Book Review: The Grownup by Gillian Flynn
A canny young woman is struggling to survive by perpetrating various levels of mostly harmless fraud. On a rainy April morning, she is reading auras at Spiritual Palms when Susan Burke walks in. A keen observer of human behavior, our unnamed narrator immediately diagnoses beautiful, rich Susan as an unhappy woman eager to give her lovely life a drama injection. However, when the “psychic” visits the eerie Victorian home that has been the source of Susan’s terror and grief, she realizes she may not have to pretend to believe in ghosts anymore. Miles, Susan’s teenage stepson, doesn’t help matters with his disturbing manner and grisly imagination. The three are soon locked in a chilling battle to discover where the evil truly lurks and what, if anything, can be done to escape it.
I’m not a huge short story person but I generally really enjoy Flynn’s writing so I decided to pick this up anyway. Flynn surprised me by excelling at the short story. I think part of why I struggle with wanting to read short fiction is because so much of it is done poorly. This isn’t. It’s the perfect tale for the length, tightly told, with surprisingly real characters drawn in such a short amount of time.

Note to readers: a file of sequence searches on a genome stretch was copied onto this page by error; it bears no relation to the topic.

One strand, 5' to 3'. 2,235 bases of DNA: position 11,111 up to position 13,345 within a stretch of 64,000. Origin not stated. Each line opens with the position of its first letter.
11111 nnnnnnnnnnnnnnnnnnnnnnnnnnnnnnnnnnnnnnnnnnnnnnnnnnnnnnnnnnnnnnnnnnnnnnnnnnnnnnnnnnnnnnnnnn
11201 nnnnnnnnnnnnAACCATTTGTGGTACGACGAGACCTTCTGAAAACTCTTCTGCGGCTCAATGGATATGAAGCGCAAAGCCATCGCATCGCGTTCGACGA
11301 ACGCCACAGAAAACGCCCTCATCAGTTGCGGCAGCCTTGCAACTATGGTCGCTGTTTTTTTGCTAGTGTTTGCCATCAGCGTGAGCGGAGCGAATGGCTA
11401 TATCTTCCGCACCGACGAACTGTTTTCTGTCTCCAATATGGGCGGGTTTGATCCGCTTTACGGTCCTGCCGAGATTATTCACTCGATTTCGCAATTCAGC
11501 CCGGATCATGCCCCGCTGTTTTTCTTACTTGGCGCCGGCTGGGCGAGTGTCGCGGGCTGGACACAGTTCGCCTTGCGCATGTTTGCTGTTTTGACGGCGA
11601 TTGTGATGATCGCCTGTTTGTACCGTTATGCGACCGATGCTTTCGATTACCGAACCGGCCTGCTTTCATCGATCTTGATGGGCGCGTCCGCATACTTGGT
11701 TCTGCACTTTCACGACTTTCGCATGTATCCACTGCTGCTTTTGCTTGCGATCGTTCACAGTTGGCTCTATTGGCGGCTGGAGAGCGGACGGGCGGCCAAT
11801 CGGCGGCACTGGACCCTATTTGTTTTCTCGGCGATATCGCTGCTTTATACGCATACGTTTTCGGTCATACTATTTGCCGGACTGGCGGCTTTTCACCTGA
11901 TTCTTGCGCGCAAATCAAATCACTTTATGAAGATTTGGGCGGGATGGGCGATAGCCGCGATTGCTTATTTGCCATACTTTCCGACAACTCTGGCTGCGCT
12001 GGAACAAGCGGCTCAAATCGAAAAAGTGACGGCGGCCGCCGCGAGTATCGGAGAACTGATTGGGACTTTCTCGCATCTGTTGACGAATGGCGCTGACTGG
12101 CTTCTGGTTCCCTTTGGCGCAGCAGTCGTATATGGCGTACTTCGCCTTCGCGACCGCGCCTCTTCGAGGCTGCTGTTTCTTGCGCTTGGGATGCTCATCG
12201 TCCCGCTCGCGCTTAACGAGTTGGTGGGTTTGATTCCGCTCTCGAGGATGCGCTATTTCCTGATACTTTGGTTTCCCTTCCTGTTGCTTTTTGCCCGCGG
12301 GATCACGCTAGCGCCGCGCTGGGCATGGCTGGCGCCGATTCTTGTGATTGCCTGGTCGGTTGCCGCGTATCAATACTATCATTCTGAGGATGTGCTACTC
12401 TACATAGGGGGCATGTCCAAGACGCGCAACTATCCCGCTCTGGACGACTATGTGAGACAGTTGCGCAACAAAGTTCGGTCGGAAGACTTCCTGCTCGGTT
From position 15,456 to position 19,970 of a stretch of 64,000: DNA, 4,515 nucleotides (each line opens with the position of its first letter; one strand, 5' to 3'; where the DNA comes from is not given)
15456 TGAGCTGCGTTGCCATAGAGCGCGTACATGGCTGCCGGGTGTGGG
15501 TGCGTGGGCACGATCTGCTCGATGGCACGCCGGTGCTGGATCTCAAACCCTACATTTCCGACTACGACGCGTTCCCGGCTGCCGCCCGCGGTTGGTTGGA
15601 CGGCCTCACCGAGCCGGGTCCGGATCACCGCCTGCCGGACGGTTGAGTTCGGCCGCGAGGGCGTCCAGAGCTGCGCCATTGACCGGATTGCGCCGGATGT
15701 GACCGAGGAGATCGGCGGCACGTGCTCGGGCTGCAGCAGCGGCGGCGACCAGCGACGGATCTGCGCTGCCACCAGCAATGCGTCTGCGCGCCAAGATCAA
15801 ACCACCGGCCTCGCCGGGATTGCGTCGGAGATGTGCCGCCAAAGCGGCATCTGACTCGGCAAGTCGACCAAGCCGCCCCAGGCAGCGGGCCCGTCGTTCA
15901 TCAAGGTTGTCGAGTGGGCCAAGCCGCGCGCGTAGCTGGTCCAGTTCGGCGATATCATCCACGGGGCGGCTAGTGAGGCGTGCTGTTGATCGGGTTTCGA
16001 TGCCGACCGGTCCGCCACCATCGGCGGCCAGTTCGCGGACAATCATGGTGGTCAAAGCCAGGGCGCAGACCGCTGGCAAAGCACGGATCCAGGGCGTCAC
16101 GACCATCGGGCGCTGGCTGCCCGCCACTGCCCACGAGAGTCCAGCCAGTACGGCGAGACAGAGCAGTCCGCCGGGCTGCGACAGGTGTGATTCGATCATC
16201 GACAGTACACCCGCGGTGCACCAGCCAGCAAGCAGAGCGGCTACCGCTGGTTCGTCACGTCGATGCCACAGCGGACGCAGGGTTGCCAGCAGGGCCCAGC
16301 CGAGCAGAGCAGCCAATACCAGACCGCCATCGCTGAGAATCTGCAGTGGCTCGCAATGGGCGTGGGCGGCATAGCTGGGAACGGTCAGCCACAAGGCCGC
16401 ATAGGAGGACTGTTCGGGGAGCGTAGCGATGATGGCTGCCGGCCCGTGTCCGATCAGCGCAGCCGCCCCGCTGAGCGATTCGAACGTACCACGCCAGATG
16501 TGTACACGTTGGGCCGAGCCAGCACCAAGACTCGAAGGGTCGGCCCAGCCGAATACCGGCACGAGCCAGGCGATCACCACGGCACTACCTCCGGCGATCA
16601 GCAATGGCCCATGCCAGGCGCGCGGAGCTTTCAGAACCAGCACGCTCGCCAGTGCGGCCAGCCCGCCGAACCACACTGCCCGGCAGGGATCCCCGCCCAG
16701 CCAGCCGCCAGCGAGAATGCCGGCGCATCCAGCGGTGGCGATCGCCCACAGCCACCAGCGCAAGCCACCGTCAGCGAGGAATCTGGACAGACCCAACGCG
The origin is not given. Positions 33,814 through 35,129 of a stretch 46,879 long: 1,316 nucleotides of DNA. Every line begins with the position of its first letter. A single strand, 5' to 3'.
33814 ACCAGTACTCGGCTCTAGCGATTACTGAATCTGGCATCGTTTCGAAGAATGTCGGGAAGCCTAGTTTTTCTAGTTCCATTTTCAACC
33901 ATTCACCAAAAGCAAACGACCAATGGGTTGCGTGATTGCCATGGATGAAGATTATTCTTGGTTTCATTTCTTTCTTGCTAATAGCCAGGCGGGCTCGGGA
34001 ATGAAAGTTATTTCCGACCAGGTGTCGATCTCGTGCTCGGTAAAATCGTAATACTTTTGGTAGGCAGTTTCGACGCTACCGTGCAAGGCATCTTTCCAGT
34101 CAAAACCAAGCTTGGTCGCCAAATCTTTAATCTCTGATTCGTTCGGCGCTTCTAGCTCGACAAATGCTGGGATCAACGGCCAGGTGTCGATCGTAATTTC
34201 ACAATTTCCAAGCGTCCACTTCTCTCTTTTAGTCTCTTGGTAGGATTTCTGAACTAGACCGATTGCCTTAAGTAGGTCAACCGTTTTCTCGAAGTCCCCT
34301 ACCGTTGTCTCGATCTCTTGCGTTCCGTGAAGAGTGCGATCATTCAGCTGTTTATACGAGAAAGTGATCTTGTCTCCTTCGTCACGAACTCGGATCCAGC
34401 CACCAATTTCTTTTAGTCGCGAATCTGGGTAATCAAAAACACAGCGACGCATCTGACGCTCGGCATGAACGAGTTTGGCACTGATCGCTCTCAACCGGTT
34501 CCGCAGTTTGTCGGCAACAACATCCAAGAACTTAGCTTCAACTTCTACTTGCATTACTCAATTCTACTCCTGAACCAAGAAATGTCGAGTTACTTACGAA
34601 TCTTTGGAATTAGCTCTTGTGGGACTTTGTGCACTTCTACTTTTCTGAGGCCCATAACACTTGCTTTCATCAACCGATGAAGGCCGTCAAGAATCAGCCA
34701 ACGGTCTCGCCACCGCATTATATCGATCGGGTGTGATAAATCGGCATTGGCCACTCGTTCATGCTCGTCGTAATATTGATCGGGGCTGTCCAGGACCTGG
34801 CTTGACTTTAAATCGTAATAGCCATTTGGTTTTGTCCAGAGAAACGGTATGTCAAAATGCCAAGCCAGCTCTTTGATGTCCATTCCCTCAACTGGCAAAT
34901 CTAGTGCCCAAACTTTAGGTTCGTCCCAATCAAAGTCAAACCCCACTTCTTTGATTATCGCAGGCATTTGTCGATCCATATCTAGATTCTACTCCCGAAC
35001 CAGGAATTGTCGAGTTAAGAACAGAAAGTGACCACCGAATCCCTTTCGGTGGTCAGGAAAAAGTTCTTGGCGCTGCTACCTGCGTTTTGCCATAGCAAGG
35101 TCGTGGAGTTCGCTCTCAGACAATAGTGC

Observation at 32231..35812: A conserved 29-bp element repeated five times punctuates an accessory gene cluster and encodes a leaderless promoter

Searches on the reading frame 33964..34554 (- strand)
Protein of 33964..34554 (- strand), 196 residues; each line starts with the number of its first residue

The first paragraph struck me like a female Palahniuk (that’s a complement) and drew me in immediately. Every time I thought the story was taking a turn for the cliche, Flynn surprised me by twisting it away in another direction. It’s not easy to take a style you usually write in full novel length and transform it into short fiction, but she does it well. I would gladly read more Flynn short fiction, although I admit to selfishly hoping for more full-length novels so I get to spend more time in the story she creates next.
5 out of 5 stars